Leaving the dock for an extended voyage is always challenging. Groceries must be bought and stored, spare parts must be inventoried, and systems must be checked. Even though we do this every year, things don’t always work according to plan.

Note: Some destination information at the end of this article.

My original plan was to leave the dock on Wednesday, May 29. I’ll be on the water for the next 3 months. I began preparing for the trip in January when my 30′ Tollycraft Sea Raven went into the shop for its annual service. All systems checked out and preparations continued.

During a family trip on Easter weekend, the boat ran great. But after 30 minutes of running, I lost propulsion on the port engine. The boat slowed so quickly that it felt like I had run aground, yet the water was 90′ deep.

Sea Raven

My 30′ Tollycraft Sea Raven.

The engine was running but the prop was not delivering any thrust. Shifting into and out of gear resulted in a slight grinding noise. I shut down the port engine and continued to our nearby destination on the starboard engine, wondering if the repairs would involve the transmission. Last summer I had struck a rock with the prop while exploring a narrow passage in northern B.C. Don’t worry, Hopetown Passage, near Mackenzie Sound, now has the appropriate warnings in the 2013 Waggoner Guide. After this incident, the prop was replaced and the shaft checked, and I was keeping an eye on the port side just in case.

Upon closer investigation the mechanics determined the transmission was fine, but the key on shaft was broken and the shaft would have to be replaced. Once the boat was hauled out, we could see the broken shaft had allowed the prop to ride up and damage the strut and the prop. Repair costs were mounting, and it was time to call the insurance company. A few days went by, but this all occurred in April. With a May 29 planned departure I figured I had plenty of time.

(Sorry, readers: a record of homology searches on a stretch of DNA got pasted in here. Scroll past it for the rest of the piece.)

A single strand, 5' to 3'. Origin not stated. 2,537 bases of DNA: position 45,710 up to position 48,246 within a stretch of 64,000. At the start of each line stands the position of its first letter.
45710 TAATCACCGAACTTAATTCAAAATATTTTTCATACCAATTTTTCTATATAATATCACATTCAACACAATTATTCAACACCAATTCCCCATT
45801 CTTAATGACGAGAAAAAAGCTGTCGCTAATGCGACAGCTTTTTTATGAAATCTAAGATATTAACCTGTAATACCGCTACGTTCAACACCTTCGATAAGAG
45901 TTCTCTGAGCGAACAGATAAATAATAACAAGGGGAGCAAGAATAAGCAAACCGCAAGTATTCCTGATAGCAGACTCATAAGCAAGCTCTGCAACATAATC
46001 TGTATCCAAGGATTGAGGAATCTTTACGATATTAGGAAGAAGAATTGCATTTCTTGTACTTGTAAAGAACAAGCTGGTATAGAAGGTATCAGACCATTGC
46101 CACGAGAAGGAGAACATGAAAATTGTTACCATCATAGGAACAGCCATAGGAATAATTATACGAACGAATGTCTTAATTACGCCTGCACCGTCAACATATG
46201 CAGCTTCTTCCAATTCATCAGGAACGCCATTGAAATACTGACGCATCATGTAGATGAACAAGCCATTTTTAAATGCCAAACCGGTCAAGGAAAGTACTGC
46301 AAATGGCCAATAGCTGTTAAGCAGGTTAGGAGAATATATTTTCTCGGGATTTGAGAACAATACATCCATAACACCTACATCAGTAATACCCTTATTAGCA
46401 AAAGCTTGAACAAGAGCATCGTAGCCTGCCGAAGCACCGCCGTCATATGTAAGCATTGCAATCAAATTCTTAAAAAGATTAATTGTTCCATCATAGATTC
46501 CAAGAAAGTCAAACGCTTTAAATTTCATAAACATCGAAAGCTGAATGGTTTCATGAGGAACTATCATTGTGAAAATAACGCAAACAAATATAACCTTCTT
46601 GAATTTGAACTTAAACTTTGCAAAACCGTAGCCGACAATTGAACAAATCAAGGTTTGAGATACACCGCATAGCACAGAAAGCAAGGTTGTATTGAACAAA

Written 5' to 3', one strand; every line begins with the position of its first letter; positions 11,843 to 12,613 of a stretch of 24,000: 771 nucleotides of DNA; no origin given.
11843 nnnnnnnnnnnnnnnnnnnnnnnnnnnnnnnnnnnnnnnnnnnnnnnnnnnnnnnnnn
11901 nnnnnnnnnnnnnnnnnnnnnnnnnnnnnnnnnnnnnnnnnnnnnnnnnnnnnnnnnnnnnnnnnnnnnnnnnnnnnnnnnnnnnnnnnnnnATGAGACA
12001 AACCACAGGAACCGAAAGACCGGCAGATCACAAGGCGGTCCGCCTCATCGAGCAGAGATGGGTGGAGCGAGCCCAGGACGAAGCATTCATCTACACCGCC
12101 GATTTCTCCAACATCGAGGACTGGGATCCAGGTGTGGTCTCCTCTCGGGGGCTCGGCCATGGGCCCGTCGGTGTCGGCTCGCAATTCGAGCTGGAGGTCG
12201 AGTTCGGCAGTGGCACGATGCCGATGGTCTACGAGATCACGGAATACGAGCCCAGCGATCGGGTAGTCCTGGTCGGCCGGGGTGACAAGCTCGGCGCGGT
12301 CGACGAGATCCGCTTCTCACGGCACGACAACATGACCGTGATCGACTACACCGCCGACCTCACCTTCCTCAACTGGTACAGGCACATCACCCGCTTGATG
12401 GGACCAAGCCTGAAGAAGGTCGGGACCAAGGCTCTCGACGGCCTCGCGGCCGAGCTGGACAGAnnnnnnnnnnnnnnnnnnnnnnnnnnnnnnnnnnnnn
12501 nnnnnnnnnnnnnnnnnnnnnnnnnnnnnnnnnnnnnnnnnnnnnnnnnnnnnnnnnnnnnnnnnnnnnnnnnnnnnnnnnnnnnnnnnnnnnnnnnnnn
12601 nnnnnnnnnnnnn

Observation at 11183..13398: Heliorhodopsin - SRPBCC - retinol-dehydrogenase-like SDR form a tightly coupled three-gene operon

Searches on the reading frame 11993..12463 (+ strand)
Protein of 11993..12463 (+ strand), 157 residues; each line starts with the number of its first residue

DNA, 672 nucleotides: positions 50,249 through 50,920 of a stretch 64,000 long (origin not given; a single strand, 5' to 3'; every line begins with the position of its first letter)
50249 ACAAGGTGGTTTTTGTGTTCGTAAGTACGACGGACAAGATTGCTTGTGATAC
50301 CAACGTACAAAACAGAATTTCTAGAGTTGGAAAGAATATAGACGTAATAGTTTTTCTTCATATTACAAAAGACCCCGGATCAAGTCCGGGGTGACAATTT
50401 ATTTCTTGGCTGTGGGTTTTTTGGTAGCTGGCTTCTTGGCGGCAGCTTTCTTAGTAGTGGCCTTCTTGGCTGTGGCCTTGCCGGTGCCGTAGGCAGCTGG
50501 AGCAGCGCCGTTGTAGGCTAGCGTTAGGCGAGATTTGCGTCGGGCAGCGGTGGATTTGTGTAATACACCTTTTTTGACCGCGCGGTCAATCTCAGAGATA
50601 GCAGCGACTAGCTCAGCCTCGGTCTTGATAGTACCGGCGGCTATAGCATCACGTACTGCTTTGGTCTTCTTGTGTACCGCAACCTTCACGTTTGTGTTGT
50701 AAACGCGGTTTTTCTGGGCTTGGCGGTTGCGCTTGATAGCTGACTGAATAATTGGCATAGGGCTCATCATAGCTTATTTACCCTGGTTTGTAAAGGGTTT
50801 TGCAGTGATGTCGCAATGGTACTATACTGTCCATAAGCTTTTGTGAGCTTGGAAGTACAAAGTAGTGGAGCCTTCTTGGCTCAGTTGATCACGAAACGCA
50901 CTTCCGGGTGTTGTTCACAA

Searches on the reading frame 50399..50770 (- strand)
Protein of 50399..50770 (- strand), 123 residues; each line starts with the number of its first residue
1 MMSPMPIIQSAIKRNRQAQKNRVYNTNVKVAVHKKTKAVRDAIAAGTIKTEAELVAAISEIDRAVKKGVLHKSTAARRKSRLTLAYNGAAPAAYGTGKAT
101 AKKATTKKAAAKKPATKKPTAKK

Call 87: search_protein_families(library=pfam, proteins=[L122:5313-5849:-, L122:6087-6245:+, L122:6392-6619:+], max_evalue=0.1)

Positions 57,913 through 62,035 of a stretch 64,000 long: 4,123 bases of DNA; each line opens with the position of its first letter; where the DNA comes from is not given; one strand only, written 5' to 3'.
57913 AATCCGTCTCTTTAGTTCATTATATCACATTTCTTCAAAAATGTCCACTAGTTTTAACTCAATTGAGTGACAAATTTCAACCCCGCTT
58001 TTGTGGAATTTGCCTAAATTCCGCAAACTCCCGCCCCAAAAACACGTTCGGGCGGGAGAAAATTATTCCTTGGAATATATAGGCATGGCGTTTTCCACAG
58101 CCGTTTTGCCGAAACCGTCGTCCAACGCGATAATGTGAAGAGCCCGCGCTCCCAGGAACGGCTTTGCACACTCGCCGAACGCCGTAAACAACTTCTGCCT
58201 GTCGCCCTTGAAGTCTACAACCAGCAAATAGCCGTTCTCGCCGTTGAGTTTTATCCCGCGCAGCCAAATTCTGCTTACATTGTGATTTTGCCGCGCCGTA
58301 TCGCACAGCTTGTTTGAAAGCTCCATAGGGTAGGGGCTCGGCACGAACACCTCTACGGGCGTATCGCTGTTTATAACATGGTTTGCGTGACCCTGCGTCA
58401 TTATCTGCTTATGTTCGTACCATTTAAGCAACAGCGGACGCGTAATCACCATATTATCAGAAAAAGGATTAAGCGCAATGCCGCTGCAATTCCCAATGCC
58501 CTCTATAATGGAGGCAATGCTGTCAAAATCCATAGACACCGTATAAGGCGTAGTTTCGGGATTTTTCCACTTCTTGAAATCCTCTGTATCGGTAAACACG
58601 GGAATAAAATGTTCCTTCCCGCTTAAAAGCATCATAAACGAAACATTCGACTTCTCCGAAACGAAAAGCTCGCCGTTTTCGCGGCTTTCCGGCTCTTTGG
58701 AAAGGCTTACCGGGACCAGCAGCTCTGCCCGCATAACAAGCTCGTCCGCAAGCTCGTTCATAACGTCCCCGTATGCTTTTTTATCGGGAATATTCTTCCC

The insurance company decided to call in a surveyor. A few days went by. The surveyor needed another few days to complete his report, and then the insurance company needed a week to process the report and come to a determination. All of this was completed a week and a half before the departure date.

Not all was lost during this process. While on the hard I painted the bottom of the boat and attended to other boat repairs. After the insurance company approval, the parts arrived quickly. The North Harbor Diesel crew was able to get the boat ready and launched by the Friday of Memorial Day weekend.

Originally I had planned a one-week shakedown cruise in Puget Sound to survey marinas and meet with customers. This would serve as an extensive sea trial. But with time running short, my sea trial was instead a blustery Sunday afternoon. The propulsion system performed beautifully, and I found no vibration or fluid leakage. But the autopilot was reverting to standby and displaying an error message, and the depth sounder was only occasionally providing a reading. With one workday to go before my planned departure, my schedule seemed a bit too ambitious.

It was time to change plans. Due to the flight schedule for one of my crew, my new departure target is Sunday, June 2. This compresses my schedule and requires skipping some planned stops in the San Juan and Gulf Islands.

On May 30th the autopilot was still not working. Brian Hennessey, of Anacortes Marine Electronics, and I did a thorough, end-to-end troubleshooting and determined the pump motor was intermittent. How did we know? When the pump would not work, a rap with a wrench on the housing got it working! This was after checking the controller and other items in the autopilot system. Intermittent problems are a certainly pain to troubleshoot.

We then located a used pump and installed it. As I finish this, we are testing to see if it all works properly. The boat will be fueled today, hopefully final loading will happen tomorrow, and I’ll be off on Sunday.

Waggoner correspondents have been providing a steady stream of comments as they head north.

Cruising Updates:

The San Juan islands marinas have been busy hosting their spring rendezvous and reported good business during Canada’s Victoria Day and the US Memorial Day holiday weekends. All the resorts are up and running with no major changes.